What’s your likelihood of developing Type II diabetes? Sixty seconds was all it took for me to discover that I was at low-risk for getting this condition, in which your body has trouble processing blood sugar. I had just taken the American Diabetes Association’s risk test that asks you basic questions to help you determine your likelihood of developing the disease in honor of World Diabetes Day on Nov. 14!
But still, that doesn’t mean there aren’t some precautions that I should take. Everyone can benefit from eating a healthy diet, working out and limiting your sugar intake to help prevent developing diabetes. I sat down with Rhonda Duchin, associate director of Development North Texas for the American Diabetes Association, to chat about this easy online test and the importance of everyone taking it.
“There are 30 million Americans with diabetes, but 84 million who have pre-diabetes,” said Duchin. “Ninety percent of them don’t even know they have it. This risk test is designed to start the conversation with a medical provider. It takes 7-10 years for diabetes to really start to affect you. Things happen under the surface that you don’t realize until something happens, like a heart attack. Or a wound that hasn’t healed over a long period of time. By taking the risk test, it can help guide you to possibly not even get Type II diabetes.”
Ford Baker is an advocate, volunteer and sponsor with the American Diabetes Association based in Addison. He worked as a CPA, gaining weight every year. First, he got diabetes, then he developed high blood pressure, then a fatty liver. His insurance agent rated him as high-risk because he was a CPA, which has one of the highest mortality rates. “If danger is measured by what is life-threatening, then it is more dangerous to do people’s taxes than it is to jump out of an airplane,” said Baker. “We work 8-, 9- and 10-hour days all the time, and when someone shows up in the time we have to take care of our health during that 11th hour, we sell that hour as well.”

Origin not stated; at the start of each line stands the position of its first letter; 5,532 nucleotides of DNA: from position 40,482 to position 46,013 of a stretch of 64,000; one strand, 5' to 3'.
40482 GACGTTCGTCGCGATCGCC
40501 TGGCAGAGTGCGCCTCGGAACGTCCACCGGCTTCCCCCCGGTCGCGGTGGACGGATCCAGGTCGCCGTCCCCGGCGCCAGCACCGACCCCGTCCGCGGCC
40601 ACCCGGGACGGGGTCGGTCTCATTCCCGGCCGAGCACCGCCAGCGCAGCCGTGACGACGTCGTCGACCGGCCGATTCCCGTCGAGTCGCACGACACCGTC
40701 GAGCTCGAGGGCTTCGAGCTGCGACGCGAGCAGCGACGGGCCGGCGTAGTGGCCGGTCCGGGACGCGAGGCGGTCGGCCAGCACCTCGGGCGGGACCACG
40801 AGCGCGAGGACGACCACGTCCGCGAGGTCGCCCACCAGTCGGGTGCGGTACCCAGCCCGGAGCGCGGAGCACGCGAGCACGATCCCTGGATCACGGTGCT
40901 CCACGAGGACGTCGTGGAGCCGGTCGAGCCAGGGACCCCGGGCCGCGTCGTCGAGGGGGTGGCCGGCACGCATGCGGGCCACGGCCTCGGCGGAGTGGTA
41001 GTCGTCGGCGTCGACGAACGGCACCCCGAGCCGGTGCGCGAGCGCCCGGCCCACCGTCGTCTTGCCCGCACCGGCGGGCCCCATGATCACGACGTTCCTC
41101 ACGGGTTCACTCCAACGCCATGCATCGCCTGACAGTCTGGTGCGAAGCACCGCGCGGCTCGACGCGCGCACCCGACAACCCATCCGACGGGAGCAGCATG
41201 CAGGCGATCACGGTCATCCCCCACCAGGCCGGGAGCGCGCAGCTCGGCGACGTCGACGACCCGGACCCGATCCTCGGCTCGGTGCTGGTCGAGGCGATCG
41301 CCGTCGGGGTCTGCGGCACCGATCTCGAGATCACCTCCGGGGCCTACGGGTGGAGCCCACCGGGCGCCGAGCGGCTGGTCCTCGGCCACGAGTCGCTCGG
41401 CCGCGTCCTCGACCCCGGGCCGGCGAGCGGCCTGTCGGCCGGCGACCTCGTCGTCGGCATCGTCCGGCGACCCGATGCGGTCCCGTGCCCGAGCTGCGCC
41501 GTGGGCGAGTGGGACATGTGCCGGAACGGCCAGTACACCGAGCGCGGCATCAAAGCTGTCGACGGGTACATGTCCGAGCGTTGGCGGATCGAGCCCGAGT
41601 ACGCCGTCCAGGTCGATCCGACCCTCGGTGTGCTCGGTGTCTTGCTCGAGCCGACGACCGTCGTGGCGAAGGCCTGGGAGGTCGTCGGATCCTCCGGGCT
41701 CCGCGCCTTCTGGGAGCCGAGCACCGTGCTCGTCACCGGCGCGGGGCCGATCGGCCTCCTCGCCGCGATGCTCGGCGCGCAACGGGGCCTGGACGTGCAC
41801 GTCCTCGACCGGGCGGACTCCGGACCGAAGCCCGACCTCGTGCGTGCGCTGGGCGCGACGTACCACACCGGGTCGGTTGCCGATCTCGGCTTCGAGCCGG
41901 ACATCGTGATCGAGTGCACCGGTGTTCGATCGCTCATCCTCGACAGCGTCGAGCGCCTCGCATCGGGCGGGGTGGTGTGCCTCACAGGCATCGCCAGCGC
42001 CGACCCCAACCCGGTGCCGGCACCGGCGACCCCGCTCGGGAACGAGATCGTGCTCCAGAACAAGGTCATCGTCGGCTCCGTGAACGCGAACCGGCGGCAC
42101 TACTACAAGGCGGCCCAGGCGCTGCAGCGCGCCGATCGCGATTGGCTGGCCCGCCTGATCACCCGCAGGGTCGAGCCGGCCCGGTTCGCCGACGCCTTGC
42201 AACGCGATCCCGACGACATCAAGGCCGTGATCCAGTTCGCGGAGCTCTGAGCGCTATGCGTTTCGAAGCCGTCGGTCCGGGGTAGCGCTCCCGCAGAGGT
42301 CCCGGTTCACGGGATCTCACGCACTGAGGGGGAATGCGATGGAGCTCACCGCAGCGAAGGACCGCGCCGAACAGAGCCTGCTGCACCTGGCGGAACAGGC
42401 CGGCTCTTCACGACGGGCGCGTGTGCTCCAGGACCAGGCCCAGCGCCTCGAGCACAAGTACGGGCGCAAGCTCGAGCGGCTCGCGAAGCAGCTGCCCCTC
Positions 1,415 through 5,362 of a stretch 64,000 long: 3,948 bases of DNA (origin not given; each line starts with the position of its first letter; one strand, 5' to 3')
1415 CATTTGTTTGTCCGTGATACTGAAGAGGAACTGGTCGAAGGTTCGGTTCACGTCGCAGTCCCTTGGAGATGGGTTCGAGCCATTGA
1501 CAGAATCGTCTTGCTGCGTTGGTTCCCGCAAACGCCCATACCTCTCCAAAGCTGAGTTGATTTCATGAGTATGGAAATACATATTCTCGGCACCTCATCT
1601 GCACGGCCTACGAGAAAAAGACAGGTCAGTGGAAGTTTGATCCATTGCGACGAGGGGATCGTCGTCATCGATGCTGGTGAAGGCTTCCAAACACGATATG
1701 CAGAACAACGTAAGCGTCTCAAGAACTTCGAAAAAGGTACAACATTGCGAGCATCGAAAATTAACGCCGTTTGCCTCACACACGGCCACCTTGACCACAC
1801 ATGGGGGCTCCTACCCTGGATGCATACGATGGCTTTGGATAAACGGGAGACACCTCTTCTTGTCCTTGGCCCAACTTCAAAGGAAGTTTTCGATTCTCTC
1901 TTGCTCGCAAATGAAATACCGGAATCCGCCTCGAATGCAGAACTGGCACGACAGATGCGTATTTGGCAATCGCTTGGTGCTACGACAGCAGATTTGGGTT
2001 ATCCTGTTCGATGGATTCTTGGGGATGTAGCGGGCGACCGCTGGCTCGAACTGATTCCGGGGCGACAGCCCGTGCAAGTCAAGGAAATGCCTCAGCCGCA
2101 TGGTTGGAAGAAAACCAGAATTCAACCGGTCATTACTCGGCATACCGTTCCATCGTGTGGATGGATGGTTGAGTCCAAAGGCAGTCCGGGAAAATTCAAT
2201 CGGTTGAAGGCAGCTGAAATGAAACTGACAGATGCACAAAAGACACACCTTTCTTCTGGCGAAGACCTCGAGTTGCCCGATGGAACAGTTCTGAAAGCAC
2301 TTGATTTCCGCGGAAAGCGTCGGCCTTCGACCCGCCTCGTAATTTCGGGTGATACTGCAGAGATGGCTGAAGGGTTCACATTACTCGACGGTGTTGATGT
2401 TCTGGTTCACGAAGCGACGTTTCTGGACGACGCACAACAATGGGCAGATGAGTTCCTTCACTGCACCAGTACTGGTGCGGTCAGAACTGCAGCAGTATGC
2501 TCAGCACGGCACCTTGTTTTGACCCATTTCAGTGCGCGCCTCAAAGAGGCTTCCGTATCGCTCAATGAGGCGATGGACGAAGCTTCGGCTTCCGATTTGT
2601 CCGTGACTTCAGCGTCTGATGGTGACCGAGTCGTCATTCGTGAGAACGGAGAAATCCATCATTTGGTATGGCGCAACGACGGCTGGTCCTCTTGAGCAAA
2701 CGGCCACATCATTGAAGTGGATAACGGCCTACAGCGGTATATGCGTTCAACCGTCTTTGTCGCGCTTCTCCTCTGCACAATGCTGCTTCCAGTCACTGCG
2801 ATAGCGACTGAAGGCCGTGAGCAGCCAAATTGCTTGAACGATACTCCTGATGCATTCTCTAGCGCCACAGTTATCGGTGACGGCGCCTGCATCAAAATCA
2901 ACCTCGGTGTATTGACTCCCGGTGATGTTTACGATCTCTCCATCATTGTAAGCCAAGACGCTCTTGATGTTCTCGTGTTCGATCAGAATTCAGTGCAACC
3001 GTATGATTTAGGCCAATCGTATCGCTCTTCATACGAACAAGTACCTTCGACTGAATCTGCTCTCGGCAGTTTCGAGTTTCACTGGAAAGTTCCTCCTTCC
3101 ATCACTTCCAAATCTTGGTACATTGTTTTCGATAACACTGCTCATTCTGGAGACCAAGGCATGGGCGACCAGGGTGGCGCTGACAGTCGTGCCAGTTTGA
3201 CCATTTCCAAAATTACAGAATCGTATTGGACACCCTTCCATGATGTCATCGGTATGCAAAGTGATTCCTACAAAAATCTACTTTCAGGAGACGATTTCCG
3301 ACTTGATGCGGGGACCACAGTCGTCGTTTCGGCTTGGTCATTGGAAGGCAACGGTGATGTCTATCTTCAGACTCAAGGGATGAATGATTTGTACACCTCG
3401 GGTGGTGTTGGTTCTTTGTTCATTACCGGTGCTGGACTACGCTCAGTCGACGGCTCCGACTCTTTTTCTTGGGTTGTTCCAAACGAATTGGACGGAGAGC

One day, Baker decided to take control of his health. He set big targets rather than big goals, because targets are easier to hit. He started out at 400 pounds, then did a cleanse to lose weight. He lost about 50 pounds and his near-sighted vision improved so he no longer needed glasses to read. “When one of the side effects of diabetes went away, I saw firsthand what good decisions did for my health, and how what I ate changed my health in a way that prescription medicine never could,” said Baker.
In 2012, Baker was using a cane to walk from the car to his office, and in 2014, he rode his bicycle from Canada to Mexico down the Pacific Coast Highway. He is a true testament to the power of changing your habits to better your health! His motivation? To keep improving his vision so he didn’t have to get needle shots in his eyes. Baker said, “Ride a bike from Canada to Mexico. Change an entire industry. That is the coolest thing about big targets, when you aim at a big target, without even realizing it you hit a lot of things that look like big goals along the way.”
As November is Diabetes Awareness Month, make sure to take the risk test and talk to your doctor about what you can do to prevent Type II diabetes. “It’s helpful if we all lived as if we had diabetes and followed the steps,” added Duchin. “When you’re told you’re at-risk, you realize you need to do something. Every single person should take this test. People need to be their own advocates when it comes to their health and know the right questions to ask. Our website has good questions to ask your doctor.”
The American Diabetes Association is a network of more than 565,000 volunteers, a membership of more than 540,000 people with diabetes, their families and caregivers, a professional society of nearly 20,000 health care professionals, as well as more than 400 staff members. Additionally, November 14 is World Diabetes Day, a significant date as it marks the birthday of the man who co-discovered insulin, Frederick Banting. Banting discovered insulin in 1922 alongside Charles Best. Learn more about living with Type II diabetes here.